Sophie Bolich

Korean Noodle Shop Opens in Third Ward

Sinabro softly opened last week, serving dumplings, noodles, cocktails and much more.

By - Mar 28th, 2024 02:35 pm
Site of Sinabro, 316 N. Milwaukee St. Photo taken March 8, 2024 by Sophie Bolich.

Site of Sinabro, 316 N. Milwaukee St. Photo taken March 8, 2024 by Sophie Bolich.

Much like the gentle heat of gochugaru, a chili powder that’s ubiquitous in Korean cooking, Sinabro is taking a slow-burning approach to its opening.

The noodle house flipped the lights on its open sign for the first time March 20, welcoming friends, neighbors and a handful of curious passersby for a taste of its Korean dishes, ramen, udon and dumplings.

In the coming weeks, the restaurant, 316 N. Milwaukee St., will continue to ramp up productions ahead of its eventual grand opening. The move is a testament to Sinabro’s title, a Korean word (시나브로) meaning “slowly but surely” or “little by little.”

The restaurant is a project of Haneul (Han) Kim, who partnered with his father, Jongsoo Kimto open the business. It’s a first for Han, who grew up working in his parents’ restaurants but hadn’t — until now — opened his own.

The elder Kim and his wife, Hae Jeong, are experienced restaurateurs with ties to various establishments across the city including Maru Korean Bistro, where they are co-owners. Jongsoo is also co-owner of Char’d, Merge and Kanpai Izakaya.

On a recent weeknight, a steady flow of customers filled the dining room and bar at Sinabro, many of whom remarked that they noticed the restaurant while driving or walking past.

Han and his bar manager, Brandon Crisp, were both on hand, chatting with customers as they ferried colorful cocktails and heaping plates from table to table. The scene was convivial, with pairs of girlfriends gabbing at the bar over a platter of stir-fried udon, couples cozied up in a sequestered dining area and small groups tucked into booths on the south side of the L-shaped space.

The menu, organized into starters, Korean ramen and udon and Sinabro specials, is authentic yet approachable, offering dishes such as jap chae (glass noodles made of sweet potato starch stir-fried with veggies and protein), potato sujebi (hand-pulled noodle soup) and duk bokki (a sweet, spicy and chewy rice cake dish that’s also known as tteokbokki) which have previously been difficult to find in Milwaukee.

The restaurant also serves steamed edamame, several varieties of dumplings, Korean-style ribs, spicy scallion chicken and chili shrimp, as well as a selection of udon and ramen dishes. Sinabro specials encompass popular Korean dishes such as bulgogi, soft tofu stew, bibimbap, sweet sour pork, kimchi fried rice and more.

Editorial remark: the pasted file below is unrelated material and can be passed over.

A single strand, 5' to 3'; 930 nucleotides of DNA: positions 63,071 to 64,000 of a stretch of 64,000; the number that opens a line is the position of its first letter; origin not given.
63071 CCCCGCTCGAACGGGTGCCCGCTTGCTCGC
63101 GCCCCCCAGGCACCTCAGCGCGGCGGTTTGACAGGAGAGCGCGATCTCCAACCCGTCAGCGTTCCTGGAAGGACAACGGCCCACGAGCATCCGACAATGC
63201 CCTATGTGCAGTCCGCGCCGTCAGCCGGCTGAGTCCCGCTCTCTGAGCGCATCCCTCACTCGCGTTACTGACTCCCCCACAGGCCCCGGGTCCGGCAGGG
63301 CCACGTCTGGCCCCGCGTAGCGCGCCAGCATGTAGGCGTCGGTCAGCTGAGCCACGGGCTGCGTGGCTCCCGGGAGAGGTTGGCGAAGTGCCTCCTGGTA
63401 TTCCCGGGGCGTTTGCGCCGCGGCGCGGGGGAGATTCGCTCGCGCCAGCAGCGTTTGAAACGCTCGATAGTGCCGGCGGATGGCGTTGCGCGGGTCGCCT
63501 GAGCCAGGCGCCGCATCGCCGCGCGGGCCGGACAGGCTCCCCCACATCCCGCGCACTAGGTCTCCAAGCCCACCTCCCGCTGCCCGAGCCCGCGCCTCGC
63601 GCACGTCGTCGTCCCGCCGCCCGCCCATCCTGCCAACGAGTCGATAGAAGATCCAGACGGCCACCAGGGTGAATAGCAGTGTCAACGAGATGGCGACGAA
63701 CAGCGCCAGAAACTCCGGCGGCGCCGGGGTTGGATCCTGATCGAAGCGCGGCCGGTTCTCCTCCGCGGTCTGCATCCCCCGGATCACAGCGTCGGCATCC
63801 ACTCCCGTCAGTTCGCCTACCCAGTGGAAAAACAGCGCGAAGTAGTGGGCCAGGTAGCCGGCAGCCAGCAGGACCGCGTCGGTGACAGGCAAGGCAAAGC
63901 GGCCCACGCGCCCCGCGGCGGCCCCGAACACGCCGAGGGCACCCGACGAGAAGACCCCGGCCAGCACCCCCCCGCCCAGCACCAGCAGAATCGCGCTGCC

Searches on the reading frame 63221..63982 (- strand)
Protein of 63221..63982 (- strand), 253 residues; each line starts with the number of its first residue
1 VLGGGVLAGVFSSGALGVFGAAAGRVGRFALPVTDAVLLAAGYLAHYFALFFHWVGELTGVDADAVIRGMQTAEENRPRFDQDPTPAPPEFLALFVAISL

For dessert, Sinabro offers two varieties of bingsoo, a shaved ice dessert with sweet toppings.

The drink menu, created by Crisp, features a lineup of pairable wines and beers, including Spotted Cow, Sapporo, Oberon, Lakefront Brewery IPA and Eagle Park Brewing Company’s Set List IPA on tap. An assortment of boilermakers and towers are also available, along with several varieties of soju, a rice-based liquor that’s steeped in tradition.

The cocktail list features innovative numbers including a plum drop martini with vodka, choya plum wine, plum tea and lime. Another sip, the crisp dragon, combines rum, lemongrass, pineapple, orange, lime, mint and ginger beer for a tropical twist on a classic dark and stormy.

For the non-drinkers, Crisp has curated a selection of cream sodas and the baby dragon, a N/A version of the crisp dragon. There’s also hot tea, iced lattes and Milkis, a Korean soft drink.

The space itself, formerly home to Fool’s Errand, is cozy and cool, decorated with funky gallery walls and lots of plants. Guests can choose their own experience for the evening, opting to sit at the bar, where sports games play on an overhead TV; at a window-side table outfitted with rattan chairs; on a plush, cushiony banquette; or in a tall, semi-private booth.

Sinabro plans to announce its grand opening date in the coming weeks. Until then, the restaurant is open for lunch Monday through Saturday from 11:30 a.m. to 2:30 p.m.

Dinner hours are Sunday through Thursday from 4:30 p.m. to 9 p.m. and Friday through Saturday from 4:30 p.m. to 10 p.m.

To view the full menu, or to make a reservation, visit the restaurant’s website.


If you think stories like this are important, become a member of Urban Milwaukee and help support real, independent journalism. Plus you get some cool added benefits.

Categories: Food & Drink

Leave a Reply

You must be an Urban Milwaukee member to leave a comment. Membership, which includes a host of perks, including an ad-free website, tickets to marquee events like Summerfest, the Wisconsin State Fair and the Florentine Opera, a better photo browser and access to members-only, behind-the-scenes tours, starts at $9/month. Learn more.

Join now and cancel anytime.

If you are an existing member, sign-in to leave a comment.

Have questions? Need to report an error? Contact Us